2. Materials and Methods 
This cross-sectional study is part of more extensive research that evaluated the association between depression and sexual function in women with a history of RPL (Azin et al., 2020). To assess their sexual function, 130 women with RPL history referred to the Recurrent Miscarriage Clinic of Avicenna Fertility Center in Tehran, Iran, from November 2018 to February 2019 were enrolled. This semi-public sector operates under the Iranian Academic Center for Education, Culture, and Research (ACECR) supervision, and provides specialized fertility care in Iran. The subjects were selected consecutively according to their convenient access to the clinic, and the sampling process ended when the entire sample was reached. 
The sample size was determined at a 95% confidence level and estimation accuracy of d=2. In addition, the standard deviation was estimated based on Mintz et al.’s study (Mintz et al., 2012). Therefore, the minimum required sample size was estimated to be 86 subjects based on the following formula. Although the minimum sample size to estimate the main variable was 86, at least ten samples were considered for each demographic variable in order to investigate the relationship between sociodemographic characteristics and FSFI. Accordingly, 130 subjects were included in this study. 
Inclusion criteria were non-pregnant married women aged 18 to 45 and literate, having a history of two or more consecutive failed pregnancies confirmed by ultrasound or histopathological examination before week 24 of pregnancy, at least six months have passed since the last miscarriage, no history of alcohol/drug abuse, and no mental disorders or diseases associated with increased risk of sexual dysfunction (e.g., diabetes, cardiovascular diseases, and cancers).
Because significant depression and anxiety have been demonstrated in the first month following RPL (Farren et al., 2018), participants with an interval of fewer than six months since their last miscarriage were excluded from the study. Women who had undergone infertility treatments including induction ovulation (IO), intrauterine insemination (IUI), in vitro fertilization (IVF), and intracytoplasmic sperm injection (ICSI) in the past three months were also excluded because infertility treatments could cause stress and interfere with the sexual relationship (Bakhtiari et al., 2016; Starc et al., 2019).
Study participants anonymously completed a demographic questionnaire and the female sexual function index (FSFI) in approximately 20 minutes in a private room at the clinic.
The demographic questionnaire included information concerning the women’s age, educational level, occupational status, duration of the miscarriage, contraceptive use, type of RPL, the interval from the last miscarriage, the procedure used to terminate the previous pregnancy, and the number of pregnancies (gravidity).
The FSFI-19 is widely utilized in clinical practice as a screening tool concerning female sexual dysfunction and in clinical trials as an outcome measure (Neijenhuijs et al., 2019; Goldfarb et al., 2013). Rosen first introduced this 19-item index to assess six domains of sexual function, including sexual desire (two items), sexual arousal (four items), vaginal lubrication (four items), orgasm (three items), sexual satisfaction (three items), and pain (three items). It is scored based on a Likert scale from 1 to 5. There is a zero option in responding to 15 of the items to indicate either “no sexual activity” or “did not attempt intercourse” within the past four weeks. The total FSFI score (2 to 36) is obtained by summing the scores of the six domains. Higher scores indicate better sexual functioning. For all six domains of the FSFI, Cronbach’s alpha value was ≥0.82 (Rosen, 2000).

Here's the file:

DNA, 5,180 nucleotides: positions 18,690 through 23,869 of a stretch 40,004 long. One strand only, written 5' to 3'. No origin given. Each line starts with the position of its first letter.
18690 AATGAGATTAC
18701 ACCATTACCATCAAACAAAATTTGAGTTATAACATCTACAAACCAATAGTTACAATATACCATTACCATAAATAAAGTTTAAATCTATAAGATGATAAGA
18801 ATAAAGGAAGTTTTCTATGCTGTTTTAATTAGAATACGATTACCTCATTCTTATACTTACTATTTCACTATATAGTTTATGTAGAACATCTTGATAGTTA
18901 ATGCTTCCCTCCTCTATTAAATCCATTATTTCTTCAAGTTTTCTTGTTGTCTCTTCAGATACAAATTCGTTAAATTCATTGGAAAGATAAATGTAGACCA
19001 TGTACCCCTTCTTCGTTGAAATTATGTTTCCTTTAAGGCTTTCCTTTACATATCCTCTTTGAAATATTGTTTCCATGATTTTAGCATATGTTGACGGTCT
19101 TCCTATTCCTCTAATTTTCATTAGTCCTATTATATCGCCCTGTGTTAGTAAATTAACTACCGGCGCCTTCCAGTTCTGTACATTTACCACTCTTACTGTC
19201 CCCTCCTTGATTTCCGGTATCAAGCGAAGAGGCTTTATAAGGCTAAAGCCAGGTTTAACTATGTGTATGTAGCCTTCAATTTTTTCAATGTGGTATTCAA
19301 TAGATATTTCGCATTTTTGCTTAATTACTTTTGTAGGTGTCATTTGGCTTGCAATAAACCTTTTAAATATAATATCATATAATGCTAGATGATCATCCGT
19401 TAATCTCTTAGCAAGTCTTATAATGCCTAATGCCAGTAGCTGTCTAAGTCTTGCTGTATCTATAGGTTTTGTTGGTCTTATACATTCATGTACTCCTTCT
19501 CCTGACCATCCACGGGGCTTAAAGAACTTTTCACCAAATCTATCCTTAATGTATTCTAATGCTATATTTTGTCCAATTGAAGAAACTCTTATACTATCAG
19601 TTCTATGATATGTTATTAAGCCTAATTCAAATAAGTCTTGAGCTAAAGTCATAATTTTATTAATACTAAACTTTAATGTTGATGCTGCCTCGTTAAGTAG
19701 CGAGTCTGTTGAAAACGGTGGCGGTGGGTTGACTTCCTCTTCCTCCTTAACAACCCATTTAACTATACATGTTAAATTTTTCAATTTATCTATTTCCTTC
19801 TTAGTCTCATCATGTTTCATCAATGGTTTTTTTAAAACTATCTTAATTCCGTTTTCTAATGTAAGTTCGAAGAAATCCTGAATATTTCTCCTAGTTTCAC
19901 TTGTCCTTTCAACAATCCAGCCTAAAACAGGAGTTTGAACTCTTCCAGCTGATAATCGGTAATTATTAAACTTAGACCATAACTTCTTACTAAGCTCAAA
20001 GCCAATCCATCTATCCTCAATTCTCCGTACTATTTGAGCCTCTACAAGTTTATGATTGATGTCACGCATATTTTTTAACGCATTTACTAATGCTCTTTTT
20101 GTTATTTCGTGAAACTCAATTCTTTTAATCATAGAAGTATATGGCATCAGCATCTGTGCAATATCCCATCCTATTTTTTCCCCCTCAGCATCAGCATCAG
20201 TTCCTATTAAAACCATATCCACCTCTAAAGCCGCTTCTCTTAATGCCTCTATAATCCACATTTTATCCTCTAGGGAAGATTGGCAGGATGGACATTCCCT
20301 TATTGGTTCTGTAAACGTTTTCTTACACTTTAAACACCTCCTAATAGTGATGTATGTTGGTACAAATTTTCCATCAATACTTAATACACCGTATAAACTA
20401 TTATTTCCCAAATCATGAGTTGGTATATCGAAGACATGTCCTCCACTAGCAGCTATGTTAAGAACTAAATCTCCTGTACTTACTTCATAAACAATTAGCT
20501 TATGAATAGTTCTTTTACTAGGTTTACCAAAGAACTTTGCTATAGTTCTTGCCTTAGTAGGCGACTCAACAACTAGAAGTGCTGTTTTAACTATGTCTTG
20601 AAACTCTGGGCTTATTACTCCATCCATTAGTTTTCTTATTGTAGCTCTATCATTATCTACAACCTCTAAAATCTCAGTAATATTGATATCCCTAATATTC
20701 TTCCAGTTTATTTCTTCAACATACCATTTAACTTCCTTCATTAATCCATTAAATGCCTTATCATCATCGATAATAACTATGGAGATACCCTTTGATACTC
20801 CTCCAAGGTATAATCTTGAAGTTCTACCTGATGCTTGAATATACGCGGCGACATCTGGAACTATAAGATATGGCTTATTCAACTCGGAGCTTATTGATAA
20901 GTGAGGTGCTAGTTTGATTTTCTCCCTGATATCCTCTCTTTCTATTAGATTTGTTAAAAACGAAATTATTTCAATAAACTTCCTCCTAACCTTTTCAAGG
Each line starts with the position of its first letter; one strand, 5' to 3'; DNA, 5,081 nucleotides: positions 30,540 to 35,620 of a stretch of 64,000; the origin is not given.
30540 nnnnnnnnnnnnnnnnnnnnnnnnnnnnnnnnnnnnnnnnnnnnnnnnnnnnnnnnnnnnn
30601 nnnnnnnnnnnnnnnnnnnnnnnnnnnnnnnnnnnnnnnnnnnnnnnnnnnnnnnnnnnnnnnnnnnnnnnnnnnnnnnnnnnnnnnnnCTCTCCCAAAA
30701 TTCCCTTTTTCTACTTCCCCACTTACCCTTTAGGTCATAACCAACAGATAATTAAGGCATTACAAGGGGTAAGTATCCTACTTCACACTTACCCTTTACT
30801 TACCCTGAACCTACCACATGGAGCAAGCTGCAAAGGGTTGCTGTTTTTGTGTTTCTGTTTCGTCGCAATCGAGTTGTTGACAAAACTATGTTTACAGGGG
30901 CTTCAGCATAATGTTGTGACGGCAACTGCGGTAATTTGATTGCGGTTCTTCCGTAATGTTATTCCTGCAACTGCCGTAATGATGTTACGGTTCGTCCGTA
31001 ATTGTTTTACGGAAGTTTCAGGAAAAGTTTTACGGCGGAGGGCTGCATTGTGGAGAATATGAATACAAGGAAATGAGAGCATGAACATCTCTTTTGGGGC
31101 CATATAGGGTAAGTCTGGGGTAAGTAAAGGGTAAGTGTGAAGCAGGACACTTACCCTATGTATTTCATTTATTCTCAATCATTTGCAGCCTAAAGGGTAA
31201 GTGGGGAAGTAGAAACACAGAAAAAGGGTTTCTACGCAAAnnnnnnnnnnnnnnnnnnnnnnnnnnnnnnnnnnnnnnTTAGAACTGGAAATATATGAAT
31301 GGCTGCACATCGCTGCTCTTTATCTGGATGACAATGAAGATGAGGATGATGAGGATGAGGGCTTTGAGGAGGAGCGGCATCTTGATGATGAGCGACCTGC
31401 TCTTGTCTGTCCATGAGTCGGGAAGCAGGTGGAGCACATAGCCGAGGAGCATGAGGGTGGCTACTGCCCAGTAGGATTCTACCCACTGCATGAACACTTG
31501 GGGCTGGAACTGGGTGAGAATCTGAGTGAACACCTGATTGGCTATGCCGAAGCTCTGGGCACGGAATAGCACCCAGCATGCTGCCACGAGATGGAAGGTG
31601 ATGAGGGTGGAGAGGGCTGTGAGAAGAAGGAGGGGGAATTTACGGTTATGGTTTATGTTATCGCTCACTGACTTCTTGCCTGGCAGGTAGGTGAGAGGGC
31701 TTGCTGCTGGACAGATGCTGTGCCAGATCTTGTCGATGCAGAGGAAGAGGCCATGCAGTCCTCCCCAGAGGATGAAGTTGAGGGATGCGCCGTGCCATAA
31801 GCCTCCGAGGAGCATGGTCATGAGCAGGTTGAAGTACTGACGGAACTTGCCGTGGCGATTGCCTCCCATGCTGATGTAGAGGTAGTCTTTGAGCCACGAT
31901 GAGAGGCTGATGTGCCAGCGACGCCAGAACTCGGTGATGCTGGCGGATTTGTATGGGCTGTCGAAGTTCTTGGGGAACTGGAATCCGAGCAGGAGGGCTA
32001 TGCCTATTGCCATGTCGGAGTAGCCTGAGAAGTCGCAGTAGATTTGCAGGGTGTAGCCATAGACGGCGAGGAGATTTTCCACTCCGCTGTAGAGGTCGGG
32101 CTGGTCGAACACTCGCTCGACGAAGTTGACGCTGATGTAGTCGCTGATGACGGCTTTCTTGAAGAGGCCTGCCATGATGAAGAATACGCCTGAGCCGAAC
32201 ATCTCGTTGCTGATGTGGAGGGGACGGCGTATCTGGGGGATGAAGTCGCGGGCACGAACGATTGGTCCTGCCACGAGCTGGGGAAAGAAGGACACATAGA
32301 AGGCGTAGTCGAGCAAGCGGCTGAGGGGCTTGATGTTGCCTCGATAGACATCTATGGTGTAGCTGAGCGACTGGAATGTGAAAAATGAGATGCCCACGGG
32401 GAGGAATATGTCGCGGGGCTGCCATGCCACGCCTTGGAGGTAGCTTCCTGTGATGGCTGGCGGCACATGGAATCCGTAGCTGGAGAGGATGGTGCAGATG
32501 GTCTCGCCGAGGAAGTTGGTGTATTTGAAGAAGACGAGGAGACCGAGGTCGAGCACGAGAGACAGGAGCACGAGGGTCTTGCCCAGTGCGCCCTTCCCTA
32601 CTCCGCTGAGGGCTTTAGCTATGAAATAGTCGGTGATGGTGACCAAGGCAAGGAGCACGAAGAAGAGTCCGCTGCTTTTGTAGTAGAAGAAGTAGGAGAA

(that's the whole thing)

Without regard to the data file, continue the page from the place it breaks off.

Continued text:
In the present study, the total score of ≤28 was interpreted as sexual dysfunction, while higher scores were described as satisfactory sexual function. The sensitivity analysis for the Persian version of FSFI determined the score of 28 as the cutoff point (sensitivity: 83%, specificity: 82%). The cutoff points determined for the domains of the Persian version of FSFI were as follows: sexual desire (3.3), sexual arousal (3.4), vaginal lubrication (3.7), orgasm (3.8), sexual satisfaction (3.4), and pain (3.8). The reliability of the Persian version of the tool was confirmed using Cronbach’s alpha coefficient, which was estimated at ≥0.70 for the entire questionnaire and its domains (Mohammadi et al., 2008). In the current study, Cronbach’s alpha coefficient for the total scale was 0.82 and for each subscale ranged from 0.71 to 0.86, representing a good internal consistency.
Statistical analysis was carried out using the SPSS software version 16 (SPSS Inc., Chicago, IL, USA). To assess the normal distribution of the study data, the Kolmogorov-Smirnov normality test was conducted, according to which the data met the required assumptions for conducting the nonparametric tests. The relationship between sexual function and the participants’ characteristics was assessed using the Kruskal-Wallis test or Mann-Whitney test. The significance level was set at P<0.05.
3. Results 
A total of 130 married women with a history of two or more failed pregnancies, as confirmed by ultrasonography or histopathologic examination, were enrolled in the study. The Mean±SD age of the participants was 31.53±5.11 years, and the majority had academic education (54.6%).  Most of the participants were housewives (73.1%), and their Mean±SD duration of marriage was 8.9±4.13 years. According to the obtained results, 70.8% of the participants experienced primary RPL. The Mean±SD interval since the last miscarriage was 15.48±12.22 months before the study.